Three of the UK's biggest lenders are due to post first quarter earnings next week and all are expected to report lower profits, so why is it that research out today shows banking executives in Scotland to be resoundingly optimistic?

A survey of senior Scottish bankers by KPMG found almost 90% are confident when it comes to overall business growth in the first three months of this year, supported by a buoyant outlook on expected profitability (84%). And while inflation, interest rates and cost pressures remain a concern, three-quarters reported a positive outlook for the UK economy.

Yet Bank of Scotland owner Lloyds is expected to report a hefty £600 million decline in profits when it posts its results on Wednesday, while Barclays is predicted to follow suit on Thursday with a drop of £400m. NatWest, owner of the Royal Bank of Scotland, is pencilled in for a decline of £600m when it reports on Friday.

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At face value these expectations by City pundits are wildly at odds with the findings from KPMG, but dig a little deeper and it begins to make some sense.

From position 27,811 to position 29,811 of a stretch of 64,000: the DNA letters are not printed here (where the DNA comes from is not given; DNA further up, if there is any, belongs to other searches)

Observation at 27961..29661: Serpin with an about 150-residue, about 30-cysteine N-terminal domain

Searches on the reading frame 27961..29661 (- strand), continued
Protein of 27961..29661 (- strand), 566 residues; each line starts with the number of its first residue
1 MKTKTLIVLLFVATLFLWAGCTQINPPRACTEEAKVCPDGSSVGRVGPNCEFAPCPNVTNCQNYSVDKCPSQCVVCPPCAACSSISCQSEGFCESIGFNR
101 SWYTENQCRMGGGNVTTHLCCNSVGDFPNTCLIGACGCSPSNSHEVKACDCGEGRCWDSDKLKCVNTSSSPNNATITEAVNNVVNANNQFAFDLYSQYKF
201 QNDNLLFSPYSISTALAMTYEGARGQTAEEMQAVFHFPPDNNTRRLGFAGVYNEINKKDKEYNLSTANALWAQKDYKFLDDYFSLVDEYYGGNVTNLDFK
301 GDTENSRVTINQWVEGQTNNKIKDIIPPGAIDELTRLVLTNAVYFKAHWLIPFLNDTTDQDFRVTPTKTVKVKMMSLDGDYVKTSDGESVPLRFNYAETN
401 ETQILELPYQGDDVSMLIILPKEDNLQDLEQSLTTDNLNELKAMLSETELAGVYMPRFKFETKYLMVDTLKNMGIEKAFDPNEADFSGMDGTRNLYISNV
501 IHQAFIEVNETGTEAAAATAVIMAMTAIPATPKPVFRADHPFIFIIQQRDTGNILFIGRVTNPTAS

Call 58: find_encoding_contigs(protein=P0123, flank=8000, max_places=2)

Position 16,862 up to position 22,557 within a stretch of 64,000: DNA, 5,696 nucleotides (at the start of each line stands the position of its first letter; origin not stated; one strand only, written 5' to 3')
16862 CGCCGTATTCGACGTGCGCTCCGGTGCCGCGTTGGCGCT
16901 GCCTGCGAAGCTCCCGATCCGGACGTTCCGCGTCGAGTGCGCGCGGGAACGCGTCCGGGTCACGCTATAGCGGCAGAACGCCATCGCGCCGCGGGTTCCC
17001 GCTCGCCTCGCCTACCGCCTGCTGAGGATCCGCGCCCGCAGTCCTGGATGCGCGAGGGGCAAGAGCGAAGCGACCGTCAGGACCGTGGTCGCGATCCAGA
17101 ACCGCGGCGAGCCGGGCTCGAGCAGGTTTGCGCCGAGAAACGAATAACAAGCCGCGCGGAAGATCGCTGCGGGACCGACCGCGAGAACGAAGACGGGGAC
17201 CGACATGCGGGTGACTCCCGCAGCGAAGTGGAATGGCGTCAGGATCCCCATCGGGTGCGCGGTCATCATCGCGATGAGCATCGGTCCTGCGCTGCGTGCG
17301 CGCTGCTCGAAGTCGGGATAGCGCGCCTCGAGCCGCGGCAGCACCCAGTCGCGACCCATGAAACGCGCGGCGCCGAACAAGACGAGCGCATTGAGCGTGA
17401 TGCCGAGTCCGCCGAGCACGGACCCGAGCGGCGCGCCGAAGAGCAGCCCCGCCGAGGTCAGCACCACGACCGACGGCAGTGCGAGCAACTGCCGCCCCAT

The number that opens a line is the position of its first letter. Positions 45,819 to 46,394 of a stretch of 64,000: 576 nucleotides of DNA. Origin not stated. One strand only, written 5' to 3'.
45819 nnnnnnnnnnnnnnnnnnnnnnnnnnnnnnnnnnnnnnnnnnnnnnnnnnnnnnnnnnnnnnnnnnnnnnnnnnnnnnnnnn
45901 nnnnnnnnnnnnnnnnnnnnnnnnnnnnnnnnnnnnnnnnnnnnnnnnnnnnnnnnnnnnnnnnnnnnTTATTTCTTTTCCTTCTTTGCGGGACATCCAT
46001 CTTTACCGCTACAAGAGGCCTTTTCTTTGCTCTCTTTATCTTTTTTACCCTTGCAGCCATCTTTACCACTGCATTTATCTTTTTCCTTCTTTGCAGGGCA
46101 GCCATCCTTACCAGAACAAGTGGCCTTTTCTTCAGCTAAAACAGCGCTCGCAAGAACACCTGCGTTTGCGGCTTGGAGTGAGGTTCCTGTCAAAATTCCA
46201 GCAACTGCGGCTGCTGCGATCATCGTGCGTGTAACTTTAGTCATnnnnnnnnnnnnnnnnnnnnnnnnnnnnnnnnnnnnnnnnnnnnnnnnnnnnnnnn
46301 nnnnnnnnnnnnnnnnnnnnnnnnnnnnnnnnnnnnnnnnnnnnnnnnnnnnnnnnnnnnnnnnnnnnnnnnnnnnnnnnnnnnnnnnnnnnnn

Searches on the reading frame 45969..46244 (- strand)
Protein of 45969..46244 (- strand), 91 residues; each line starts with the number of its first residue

First of all, those concerns about interest rates will have receded somewhat following news earlier this week that while headline inflation has come down, wage inflation has remained higher than the Bank of England would like. This means the Bank is less likely to cut the cost of borrowing as fast or as early as previously expected.

While many consumers and businesses are eagerly anticipating an easing in interest rates, higher base rates support the profit margins of commercial banks by widening the gap between the lower amounts of interest they pay to savers and the higher interest charged to customers.

READ MORE: Interest rate cut hopes pushed back after slower-than-expected inflation fall

Secondly, falling profitability needs to be put into perspective. 2023 was a bumper year for the banking industry as borrowing costs soared, setting a high bar for year-on-year comparisons in 2024.

So although falling short of last year's first quarter figures, Lloyds is still expected to report a profit of £1.7 billion, Barclays £2.2bn, and NatWest £1.2bn. That's plenty of reasons to see a glass half full.